US honours 9/11 dead on 20th anniversary of attacks

A 9/11 commemoration ceremony in New York City on Sept 10, 2021. PHOTO: AFP

NEW YORK (AFP) - America marked the 20th anniversary of 9/11 on Saturday (Sept 11), with solemn ceremonies given added poignancy by the recent chaotic withdrawal of troops from Afghanistan and the return to power of the Taliban.

At the 9/11 memorial in New York, a moment's silence was held at 8.46 am, the time the first hijacked plane crashed into the World Trade Centre on Sept 11, 2001.

Relatives, many wiping away tears, then began reading the names of those killed as the four-hour-long ceremony, attended by US President Joe Biden and former commander-in-chief Barack Obama, got under way under tight security in New York.

Heart-wrenching commemorations will also unfold at the two other sites - the Pentagon in Washington DC and Shanksville in Pennsylvania - targeted by the Al-Qaeda.

The memorials come with US troops finally gone from Afghanistan, but national discord - and for President Biden, political peril - is overshadowing any sense of closure.

In a video posted on the eve of the anniversary, Mr Biden urged Americans to show unity, "our greatest strength".

"To me, that's the central lesson of Sept 11. It's that at our most vulnerable, in the push and pull of all that makes us human, in the battle for the soul of America, unity is our greatest strength," Mr Biden said in a six-minute message from the White House.

At New York's Ground Zero, where two pools of water now stand where the Twin Towers used to, relatives read out the names of the nearly 3,000 people killed, in a four-hour-long service that started at 8.30am local time.

Six moments of silence will be observed, corresponding with the times the two World Trade Centre towers were struck, and fell, and the moments the Pentagon was attacked and Flight 93 crashed.

Ms Monica Iken-Murphy, who lost her 37-year-old husband Michael Iken in the World Trade Center, said this will be a "heightened" anniversary for many Americans.

But for her, as for many other survivors, the pain has never wavered. "I feel like it just happened," she said.

A whole generation has grown up since the morning of Sept 11, 2001.

In the interim, Al-Qaeda founder Osama bin Laden has been hunted down and killed. A towering new sky scraper has risen over Manhattan, replacing the Twin Towers. And less than two weeks ago, the last US soldiers flew from Kabul airport, ending the so-called "forever war".

But the Taliban that once sheltered bin Laden is back ruling Afghanistan, the mighty US military humiliated. In Guantanamo Bay, accused 9/11 mastermind Khalid Sheikh Mohammed and four other men continue to await trial, nine years after charges were filed.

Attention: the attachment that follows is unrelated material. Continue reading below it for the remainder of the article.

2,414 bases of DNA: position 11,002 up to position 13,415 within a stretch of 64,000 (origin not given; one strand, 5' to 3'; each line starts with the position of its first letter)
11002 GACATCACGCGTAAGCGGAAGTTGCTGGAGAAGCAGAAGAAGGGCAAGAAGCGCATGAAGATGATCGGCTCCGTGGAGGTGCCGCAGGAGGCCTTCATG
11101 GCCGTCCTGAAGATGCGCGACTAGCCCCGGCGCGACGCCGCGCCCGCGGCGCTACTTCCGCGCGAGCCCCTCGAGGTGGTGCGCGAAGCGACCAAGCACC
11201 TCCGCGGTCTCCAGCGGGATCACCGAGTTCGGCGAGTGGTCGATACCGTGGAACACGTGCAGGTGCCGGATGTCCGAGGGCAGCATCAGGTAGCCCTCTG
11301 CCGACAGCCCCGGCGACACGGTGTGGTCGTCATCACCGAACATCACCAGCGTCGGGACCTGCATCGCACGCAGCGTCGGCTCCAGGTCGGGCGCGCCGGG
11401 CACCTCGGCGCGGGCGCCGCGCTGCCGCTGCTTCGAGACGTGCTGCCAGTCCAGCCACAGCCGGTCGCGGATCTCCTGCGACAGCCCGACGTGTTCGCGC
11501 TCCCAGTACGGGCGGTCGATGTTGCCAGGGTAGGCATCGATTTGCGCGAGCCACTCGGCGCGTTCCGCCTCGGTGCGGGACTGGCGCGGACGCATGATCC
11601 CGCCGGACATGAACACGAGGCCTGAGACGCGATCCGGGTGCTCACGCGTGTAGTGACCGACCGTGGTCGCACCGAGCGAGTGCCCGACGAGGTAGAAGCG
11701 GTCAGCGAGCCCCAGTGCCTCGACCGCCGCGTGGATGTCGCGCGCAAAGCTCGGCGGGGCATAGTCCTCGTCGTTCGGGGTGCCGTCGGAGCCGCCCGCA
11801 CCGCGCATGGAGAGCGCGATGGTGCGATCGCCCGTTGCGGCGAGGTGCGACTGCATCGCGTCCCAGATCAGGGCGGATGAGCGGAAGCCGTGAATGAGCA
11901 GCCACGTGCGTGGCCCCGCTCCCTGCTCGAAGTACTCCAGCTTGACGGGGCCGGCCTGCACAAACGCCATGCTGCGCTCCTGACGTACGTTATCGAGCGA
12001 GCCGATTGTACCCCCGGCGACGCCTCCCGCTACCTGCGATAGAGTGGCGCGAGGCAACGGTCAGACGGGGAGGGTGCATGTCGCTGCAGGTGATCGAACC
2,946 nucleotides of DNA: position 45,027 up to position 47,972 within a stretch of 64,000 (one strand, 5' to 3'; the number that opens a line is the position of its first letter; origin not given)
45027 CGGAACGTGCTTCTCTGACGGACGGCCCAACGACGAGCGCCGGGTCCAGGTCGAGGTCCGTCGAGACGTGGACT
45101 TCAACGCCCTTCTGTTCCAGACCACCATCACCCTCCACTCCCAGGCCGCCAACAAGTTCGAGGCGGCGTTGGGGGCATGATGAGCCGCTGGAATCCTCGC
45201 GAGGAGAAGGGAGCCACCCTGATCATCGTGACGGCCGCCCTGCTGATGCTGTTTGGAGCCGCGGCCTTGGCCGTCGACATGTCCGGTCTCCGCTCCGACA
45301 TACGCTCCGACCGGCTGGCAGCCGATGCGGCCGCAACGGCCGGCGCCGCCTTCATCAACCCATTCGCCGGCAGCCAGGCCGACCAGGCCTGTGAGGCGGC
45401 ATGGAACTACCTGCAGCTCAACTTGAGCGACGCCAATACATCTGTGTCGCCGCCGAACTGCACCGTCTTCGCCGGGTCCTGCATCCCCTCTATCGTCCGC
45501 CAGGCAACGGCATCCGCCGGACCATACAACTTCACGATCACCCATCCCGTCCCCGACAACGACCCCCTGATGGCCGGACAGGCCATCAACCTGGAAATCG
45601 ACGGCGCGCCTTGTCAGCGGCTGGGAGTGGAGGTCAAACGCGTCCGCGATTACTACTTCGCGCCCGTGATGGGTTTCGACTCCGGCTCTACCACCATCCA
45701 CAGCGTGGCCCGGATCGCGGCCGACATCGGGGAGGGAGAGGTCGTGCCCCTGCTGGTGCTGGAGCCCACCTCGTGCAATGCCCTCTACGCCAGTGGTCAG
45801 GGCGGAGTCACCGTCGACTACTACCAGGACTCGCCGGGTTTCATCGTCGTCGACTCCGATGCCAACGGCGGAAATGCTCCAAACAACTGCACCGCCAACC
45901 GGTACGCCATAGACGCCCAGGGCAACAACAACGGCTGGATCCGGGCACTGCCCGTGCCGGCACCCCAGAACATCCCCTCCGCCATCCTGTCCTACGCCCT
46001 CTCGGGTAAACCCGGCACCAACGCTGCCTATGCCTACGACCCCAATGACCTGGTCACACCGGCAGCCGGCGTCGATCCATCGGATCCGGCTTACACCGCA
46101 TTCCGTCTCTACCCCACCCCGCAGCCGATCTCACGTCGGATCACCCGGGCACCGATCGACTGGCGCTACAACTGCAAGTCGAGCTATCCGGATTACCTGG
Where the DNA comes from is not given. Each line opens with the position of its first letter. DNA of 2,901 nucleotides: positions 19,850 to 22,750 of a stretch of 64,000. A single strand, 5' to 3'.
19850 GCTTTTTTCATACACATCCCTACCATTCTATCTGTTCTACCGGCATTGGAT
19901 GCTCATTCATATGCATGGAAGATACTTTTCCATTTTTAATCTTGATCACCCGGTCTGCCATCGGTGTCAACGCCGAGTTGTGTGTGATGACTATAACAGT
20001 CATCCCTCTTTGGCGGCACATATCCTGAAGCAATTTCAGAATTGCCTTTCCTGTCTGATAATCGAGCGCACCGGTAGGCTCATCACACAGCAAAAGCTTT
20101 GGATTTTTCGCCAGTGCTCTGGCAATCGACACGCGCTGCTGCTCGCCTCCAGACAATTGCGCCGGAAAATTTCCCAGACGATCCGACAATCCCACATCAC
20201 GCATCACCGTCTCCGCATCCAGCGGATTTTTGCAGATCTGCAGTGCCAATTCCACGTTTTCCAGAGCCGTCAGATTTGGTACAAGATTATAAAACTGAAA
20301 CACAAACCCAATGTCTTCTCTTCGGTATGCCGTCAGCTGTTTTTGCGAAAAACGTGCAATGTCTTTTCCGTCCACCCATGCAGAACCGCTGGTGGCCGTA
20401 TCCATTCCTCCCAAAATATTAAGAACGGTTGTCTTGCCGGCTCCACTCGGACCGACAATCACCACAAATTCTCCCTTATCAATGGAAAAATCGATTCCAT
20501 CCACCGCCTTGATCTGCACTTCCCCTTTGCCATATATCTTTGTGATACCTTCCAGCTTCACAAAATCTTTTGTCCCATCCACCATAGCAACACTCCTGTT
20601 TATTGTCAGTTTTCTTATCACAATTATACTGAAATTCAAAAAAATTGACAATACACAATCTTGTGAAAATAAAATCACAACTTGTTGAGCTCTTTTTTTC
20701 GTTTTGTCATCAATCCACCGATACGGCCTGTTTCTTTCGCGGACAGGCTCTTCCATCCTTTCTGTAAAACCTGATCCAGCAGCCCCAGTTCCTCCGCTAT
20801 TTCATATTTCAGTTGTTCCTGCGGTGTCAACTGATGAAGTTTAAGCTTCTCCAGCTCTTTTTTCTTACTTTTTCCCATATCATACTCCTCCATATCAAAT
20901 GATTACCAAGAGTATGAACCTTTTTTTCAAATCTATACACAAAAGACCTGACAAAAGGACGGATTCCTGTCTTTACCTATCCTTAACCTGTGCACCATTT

Even the full story of how the attack came to happen remains secret. Only last week did Mr Biden order the release of classified documents from the Federal Bureau of Investigation investigation over the next six months.

At Ground Zero in 2001, some 2,753 people from all over the world were killed in the initial explosions, jumping to their deaths, or simply vanishing in the inferno of the collapsing towers.

At the Pentagon, an airliner tore a fiery hole in the side of the superpower's military nerve centre, killing 184 people in the plane and on the ground.

And in Shanksville, Pennsylvania, the third wave of hijackers crashed into a field after passengers fought back, sending United 93 down before reaching its intended target - likely the US Capitol building in Washington.

Visitors along the Wall of Names at the Flight 93 National Monument during a memorial ceremony in Shanksville, Pennsylvania, on Sept 10, 2021. PHOTO: AFP

Mr Biden and First Lady Jill Biden will stop at each of these places on Saturday to "honour and memorialise the lives lost", the White House said.

In his video address on Friday night, Mr Biden urged Americans to come together as they reflect on the tragedy.

"Unity doesn't mean we have to believe the same thing, but we must have a fundamental respect and faith in each other and in this nation," he said.

The President had planned for this to be a pivotal day in his nearly eight-month-old presidency.

However, instead of presiding over a moment of unity, Mr Biden will traverse a country angry about the messy Kabul evacuation, which included 13 US soldiers killed by a suicide bomber, and stung by the broader realisation of failure and defeat.

For the relatives of victims, the anniversary, as always, is about keeping the memory of their loved ones alive.

"It's like Pearl Harbour," said Mr Frank Siller, whose firefighter brother Stephen died at the World Trade Center. "People who weren't alive don't have the same feeling about it as those who were alive. But America has never forgotten about Pearl Harbour and America will never forget about 9/11."

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